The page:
As a young woman in a band I was patronised by sound men, literally kicked by roadies who saw us sitting down in a corridor and assumed we were groupies when we were locked out of our dressing room at Brixton Academy. I was laughed at for being ugly in the music press. The NME said they would put our band, Kenickie, (three 18-year-old women and one guy) on the cover if we got naked and painted ourselves gold.
Where did you first come across London Grammar? Perhaps on the radio, though of course you could also have found it on Spotify, or via a shared link on Facebook. Where did you first get an earful of German Whip? It might have been on DAB, but equally it may have been Tumblr, or via Playlister, or on YouTube. However, ask anyone who can remember Britpop where they first heard the anthems of that era, and the answer is usually a great deal simpler: Radio 1.
I have been asking listeners to share their memories of that time and specifically, when they realised they were part of the 90s movement which became known as Britpop. One listener in particular had the most incredible reason for vivid memories of that time - his wedding day. A day immortalised on the iconic cover of Pulp's album, A Different Class.
You see, when you make a film that's about rock 'n' roll, then you've set yourself a precedent. It has to be a great soundtrack... The perfect marriage that is pictures and sound working in a way that makes us what we are, human beings. With heightened feelings of love and the appreciation of beauty.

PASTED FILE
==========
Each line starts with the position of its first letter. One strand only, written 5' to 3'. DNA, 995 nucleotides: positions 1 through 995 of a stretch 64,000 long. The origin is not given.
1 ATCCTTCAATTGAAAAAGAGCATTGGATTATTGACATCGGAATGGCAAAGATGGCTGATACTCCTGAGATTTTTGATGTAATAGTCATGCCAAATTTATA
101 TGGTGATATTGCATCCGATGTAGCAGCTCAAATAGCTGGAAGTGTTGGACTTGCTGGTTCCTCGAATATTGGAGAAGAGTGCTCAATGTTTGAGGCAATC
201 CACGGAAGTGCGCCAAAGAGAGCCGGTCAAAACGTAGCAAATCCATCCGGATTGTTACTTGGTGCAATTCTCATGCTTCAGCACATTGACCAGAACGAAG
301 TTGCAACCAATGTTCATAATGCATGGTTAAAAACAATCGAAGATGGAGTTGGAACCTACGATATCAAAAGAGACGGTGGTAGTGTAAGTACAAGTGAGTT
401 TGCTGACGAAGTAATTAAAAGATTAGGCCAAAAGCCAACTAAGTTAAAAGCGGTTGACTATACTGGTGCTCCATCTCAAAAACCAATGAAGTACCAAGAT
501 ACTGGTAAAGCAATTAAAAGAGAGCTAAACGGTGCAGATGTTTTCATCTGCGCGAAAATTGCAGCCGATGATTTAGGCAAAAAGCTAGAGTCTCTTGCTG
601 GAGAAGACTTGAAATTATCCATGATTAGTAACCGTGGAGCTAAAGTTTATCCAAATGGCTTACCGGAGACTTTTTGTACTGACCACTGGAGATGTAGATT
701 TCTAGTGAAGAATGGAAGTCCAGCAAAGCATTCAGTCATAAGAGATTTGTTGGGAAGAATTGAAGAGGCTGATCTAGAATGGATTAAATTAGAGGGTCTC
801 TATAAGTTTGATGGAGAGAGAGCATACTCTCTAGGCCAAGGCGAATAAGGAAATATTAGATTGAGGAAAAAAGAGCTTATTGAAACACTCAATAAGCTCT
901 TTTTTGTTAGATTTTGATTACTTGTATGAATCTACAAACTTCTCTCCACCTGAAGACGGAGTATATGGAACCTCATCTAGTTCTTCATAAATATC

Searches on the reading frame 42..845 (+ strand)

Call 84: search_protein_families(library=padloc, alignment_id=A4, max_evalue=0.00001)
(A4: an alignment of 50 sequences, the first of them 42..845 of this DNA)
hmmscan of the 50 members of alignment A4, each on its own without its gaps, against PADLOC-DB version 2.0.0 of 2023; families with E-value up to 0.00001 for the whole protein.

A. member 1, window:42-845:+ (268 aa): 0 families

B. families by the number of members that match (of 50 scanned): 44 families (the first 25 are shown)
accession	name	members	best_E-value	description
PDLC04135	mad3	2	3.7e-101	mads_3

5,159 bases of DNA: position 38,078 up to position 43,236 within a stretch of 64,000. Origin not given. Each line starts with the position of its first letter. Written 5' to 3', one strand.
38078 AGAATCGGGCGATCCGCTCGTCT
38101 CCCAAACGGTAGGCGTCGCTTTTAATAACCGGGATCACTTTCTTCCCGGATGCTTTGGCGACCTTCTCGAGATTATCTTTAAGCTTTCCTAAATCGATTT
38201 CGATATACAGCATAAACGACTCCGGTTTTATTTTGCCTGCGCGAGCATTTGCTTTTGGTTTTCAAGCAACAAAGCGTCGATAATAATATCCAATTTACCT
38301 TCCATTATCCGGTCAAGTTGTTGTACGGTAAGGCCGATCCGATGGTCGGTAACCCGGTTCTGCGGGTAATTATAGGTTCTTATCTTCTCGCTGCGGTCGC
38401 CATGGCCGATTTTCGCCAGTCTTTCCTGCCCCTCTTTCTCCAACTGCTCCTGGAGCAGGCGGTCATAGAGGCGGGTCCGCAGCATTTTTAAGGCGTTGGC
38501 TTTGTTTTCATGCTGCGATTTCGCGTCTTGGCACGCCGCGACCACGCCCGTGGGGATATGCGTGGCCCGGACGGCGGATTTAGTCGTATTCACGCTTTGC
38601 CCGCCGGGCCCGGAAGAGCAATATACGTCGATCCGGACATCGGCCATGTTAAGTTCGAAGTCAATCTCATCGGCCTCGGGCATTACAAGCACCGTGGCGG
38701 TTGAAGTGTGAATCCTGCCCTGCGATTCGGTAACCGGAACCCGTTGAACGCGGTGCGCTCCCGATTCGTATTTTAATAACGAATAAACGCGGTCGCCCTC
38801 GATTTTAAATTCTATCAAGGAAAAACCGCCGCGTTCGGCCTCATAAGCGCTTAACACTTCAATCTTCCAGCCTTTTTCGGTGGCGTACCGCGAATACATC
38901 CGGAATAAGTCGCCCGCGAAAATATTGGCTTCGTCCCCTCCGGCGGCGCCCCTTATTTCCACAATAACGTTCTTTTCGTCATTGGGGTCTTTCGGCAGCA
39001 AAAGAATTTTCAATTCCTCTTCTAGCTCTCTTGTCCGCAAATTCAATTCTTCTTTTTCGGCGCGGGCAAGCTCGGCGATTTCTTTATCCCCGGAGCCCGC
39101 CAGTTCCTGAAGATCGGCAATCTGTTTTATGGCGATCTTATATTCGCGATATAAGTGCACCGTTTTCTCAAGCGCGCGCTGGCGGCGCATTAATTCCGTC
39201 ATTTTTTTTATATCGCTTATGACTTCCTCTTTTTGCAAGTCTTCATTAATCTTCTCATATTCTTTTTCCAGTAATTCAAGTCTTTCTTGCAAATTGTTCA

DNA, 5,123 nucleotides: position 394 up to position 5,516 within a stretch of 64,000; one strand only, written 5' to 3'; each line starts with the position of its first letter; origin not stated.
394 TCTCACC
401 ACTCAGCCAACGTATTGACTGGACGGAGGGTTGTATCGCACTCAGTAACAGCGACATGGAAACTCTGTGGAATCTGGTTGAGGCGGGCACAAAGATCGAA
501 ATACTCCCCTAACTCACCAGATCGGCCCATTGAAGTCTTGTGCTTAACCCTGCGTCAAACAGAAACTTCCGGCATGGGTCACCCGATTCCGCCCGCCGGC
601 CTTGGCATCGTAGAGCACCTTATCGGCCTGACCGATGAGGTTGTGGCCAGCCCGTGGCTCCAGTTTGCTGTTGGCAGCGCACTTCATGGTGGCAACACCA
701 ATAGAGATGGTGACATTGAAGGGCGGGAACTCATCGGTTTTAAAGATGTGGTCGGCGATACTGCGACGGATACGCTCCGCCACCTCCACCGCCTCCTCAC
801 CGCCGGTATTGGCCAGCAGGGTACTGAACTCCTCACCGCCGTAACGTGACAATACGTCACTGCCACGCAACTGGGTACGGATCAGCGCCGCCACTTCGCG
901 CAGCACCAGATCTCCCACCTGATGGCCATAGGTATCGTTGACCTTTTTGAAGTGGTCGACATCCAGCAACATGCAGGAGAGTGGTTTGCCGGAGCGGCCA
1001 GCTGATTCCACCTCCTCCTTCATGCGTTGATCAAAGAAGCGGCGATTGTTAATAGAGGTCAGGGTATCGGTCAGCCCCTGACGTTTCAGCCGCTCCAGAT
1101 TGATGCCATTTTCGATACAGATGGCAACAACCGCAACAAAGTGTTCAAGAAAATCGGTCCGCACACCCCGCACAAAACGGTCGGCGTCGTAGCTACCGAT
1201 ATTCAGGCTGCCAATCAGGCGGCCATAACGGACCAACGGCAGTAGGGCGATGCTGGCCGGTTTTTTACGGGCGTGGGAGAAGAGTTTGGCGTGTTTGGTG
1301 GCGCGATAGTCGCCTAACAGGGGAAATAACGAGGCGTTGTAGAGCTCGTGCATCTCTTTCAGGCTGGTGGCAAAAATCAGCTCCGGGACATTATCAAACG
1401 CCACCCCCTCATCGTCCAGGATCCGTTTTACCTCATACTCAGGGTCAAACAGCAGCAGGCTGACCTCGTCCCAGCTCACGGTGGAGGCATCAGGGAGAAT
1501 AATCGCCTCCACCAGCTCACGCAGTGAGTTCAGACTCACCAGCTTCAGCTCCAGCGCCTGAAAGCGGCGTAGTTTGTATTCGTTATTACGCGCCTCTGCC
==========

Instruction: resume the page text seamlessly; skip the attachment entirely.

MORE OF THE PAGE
I became a personal trainer after a long journey struggling with low self-esteem and poor body image fuelled a frustration to drink until I blacked out most evenings. The entertainment industry seems to excuse this behaviour; in fact it thrives on the myth of rock n roll excess, the wilder the better.
If people don't go to these venues then they will be unsustainable in the long run. If smaller venues go then it will make it almost impossible for budding musicians to get their first gig. What will happen then? Will we be left with a situation where acts have to audition for talent shows to get their break? It's a depressing thought.
The early 90s was a booming period for new music and new genres, one that perhaps has not been matched since. Ride certainly had their role to play within this with their two LPs from the period Nowhere and Going Blank Again. Overshadowed and perhaps underrated, recent rereleases and the 2001 best of compilation should hopefully preserve the great music they created during this period. Already regarded as one of the great shoegaze bands, Ride should also be regarded as one of the great bands of the 90s.
At one point I retired into the bathroom and completely undressed, only to emerge adopting a louche pose in the doorway saying I felt more comfortable that way. I'm pretty certain the NME's Ian Fortnam was still there at this point. Nowadays he works for dusty old Classic Rock so may need to draw on such memories for kicks.
We could feel that Camden was different than anything we knew in California. Southern California was hot and bright, the Santa Anna winds dried out your skin and messed up your hair. I was using SPF 50 and had my hair cut like Justine from Elastica. I didn't fit in to say the least. But when I was in Camden I felt like I finally fit in.
Alan McGee, the founder of Creation Records, has been told he could have had his phone hacked by News of the World. He was informed in a letter tha...